How is it used to solve crimes?
Mitochondrial DNA is used in cases of trying to prove identity from nuclear DNA when the body has been destroyed or disintegrated (charred, dismembered, or highly decomposed). And in order to prove identity you need a sample from the deceased’s maternal line. The down side to mtDNA is that it’s expensive to process and only a few labs do it. Also, persons with the same maternal lineage who are tested by mtDNA will not be distinguishable in DNA code from each other.
Nuclear DNA (nDNA)
What is it?
Nuclear DNA is the form of DNA found within the cell in the nucleotides creates by the 23 chromosomes from mom and dad.
How is it used to solve crimes?
Nuclear DNA is sometimes called touch DNA. This is the kind you hope to find at the crime scene in the form of blood, urine, semen, saliva on a cigarette butt, or glass.
Artificial DNA (aDNA)
What is it?
Artificial DNA was first engineered in Tel Aviv in 2009. Amplified DNA cells was mixed with DNAless red blood cells to create fake blood. And it fooled the American labs. Looks like we’ve come a long way since the days of corn starch, food coloring, and syrup. All you need is a sample DNA from anyone or a DNA profile from a database. There are currently two processes for manufacturing fake DNA. One is called whole genome amplification and the other is a cloning process So far current forensic testing has failed to tell the difference between nDNA and aDNA.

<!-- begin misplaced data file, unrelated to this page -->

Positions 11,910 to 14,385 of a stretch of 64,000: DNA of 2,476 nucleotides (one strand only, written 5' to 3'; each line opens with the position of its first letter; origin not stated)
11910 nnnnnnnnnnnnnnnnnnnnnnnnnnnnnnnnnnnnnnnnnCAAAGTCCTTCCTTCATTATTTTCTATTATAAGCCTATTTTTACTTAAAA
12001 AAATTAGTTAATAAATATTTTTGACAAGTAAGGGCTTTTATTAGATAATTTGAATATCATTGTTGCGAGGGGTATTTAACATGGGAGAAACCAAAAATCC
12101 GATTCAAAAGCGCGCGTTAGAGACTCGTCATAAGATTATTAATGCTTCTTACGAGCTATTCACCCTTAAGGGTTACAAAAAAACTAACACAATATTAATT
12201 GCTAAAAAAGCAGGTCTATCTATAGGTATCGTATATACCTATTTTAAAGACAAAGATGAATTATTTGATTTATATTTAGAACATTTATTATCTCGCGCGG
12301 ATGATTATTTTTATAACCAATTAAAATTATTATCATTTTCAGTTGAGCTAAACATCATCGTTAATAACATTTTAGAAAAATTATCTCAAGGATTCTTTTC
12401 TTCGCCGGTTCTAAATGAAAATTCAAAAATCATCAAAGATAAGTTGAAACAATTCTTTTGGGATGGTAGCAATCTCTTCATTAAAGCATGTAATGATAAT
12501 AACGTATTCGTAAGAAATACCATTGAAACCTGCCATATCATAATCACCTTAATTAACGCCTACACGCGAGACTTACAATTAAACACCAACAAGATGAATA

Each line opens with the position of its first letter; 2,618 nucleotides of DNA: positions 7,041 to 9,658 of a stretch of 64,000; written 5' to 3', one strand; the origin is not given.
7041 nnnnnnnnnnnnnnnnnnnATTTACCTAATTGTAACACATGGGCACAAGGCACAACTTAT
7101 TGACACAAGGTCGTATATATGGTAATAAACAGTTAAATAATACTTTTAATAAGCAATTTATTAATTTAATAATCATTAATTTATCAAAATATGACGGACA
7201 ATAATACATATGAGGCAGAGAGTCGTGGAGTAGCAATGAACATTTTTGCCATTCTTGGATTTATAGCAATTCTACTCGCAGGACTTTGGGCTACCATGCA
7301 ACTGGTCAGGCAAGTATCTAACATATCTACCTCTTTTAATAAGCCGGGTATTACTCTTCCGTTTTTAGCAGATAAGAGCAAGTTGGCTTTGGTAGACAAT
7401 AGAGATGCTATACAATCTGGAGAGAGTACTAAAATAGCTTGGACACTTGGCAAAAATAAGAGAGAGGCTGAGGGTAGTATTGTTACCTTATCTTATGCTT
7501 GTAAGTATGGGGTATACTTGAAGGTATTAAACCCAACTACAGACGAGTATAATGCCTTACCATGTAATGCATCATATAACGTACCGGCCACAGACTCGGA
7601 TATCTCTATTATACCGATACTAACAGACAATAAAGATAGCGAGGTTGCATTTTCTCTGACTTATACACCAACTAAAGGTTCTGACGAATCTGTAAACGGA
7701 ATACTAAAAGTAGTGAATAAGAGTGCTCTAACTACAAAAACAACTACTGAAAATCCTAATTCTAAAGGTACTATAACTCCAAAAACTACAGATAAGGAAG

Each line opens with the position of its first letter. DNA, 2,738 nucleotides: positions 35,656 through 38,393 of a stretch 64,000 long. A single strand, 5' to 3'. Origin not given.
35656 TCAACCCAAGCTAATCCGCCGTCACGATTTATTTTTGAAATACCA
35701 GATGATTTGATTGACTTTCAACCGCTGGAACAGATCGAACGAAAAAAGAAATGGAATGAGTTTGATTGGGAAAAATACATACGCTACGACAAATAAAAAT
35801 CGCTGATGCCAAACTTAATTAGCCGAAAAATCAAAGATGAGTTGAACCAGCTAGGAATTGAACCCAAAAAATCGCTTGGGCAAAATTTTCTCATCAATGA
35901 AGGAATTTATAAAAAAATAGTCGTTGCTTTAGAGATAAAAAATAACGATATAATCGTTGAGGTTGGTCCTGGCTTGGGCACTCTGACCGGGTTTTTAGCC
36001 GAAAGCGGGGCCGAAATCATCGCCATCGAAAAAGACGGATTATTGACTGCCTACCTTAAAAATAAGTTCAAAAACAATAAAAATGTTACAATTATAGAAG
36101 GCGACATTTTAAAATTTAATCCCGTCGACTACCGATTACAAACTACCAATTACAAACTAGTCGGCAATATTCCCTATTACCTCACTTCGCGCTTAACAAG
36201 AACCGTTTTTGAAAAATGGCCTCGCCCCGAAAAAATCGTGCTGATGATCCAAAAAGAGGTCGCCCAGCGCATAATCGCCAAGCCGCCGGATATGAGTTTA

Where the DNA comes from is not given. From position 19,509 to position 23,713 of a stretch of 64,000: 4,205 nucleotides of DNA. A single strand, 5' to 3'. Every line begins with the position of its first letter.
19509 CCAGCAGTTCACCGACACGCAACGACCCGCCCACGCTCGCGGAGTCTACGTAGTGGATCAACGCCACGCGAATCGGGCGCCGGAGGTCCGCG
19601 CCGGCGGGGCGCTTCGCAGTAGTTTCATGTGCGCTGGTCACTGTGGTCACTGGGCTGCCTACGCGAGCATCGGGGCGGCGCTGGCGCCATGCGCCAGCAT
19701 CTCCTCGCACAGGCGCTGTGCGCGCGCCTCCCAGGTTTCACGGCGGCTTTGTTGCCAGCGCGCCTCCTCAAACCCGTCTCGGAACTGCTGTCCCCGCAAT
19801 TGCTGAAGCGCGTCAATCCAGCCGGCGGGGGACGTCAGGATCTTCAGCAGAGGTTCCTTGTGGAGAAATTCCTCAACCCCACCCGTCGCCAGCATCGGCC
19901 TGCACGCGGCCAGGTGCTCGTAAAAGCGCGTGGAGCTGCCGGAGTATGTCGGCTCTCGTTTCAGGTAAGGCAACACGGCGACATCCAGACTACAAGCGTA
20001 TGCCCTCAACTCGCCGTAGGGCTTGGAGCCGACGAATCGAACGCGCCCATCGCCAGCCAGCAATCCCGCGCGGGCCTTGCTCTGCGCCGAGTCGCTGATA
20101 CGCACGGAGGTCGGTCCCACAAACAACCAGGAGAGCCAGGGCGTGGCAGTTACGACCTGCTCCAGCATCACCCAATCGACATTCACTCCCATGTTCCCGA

How is it used to solve (or commit) crimes?
Now, your high tech criminals, or even those with just some college-level knowledge of genetics, can engineer a crime scene or sell aDNA on the black market to other criminals. Want justice to be served in this case? A prosecutor can now contest the reliability of biological versus artificial DNA and save the case if he thinks the perp was faking it. Or a defense attorney can try to get DNA evidence thrown out if he believes someone planted fake DNA evidence against his client.
Y Chromosome DNA
What is it?
A Y Chromosome refers to a sample that contains only a male DNA sample. A YSRT is a testing method that extracts only the Y chromosome in order to identify a male presence in the sample being tested.
How is it used to solve crimes?
YSRT is used in cases of gang rape to prove multiple Y chromosomes or when there isn't much male DNA present. YSRT testing is more rare and few labs do it. There is no organized Y chromosome database maintained in the U.S.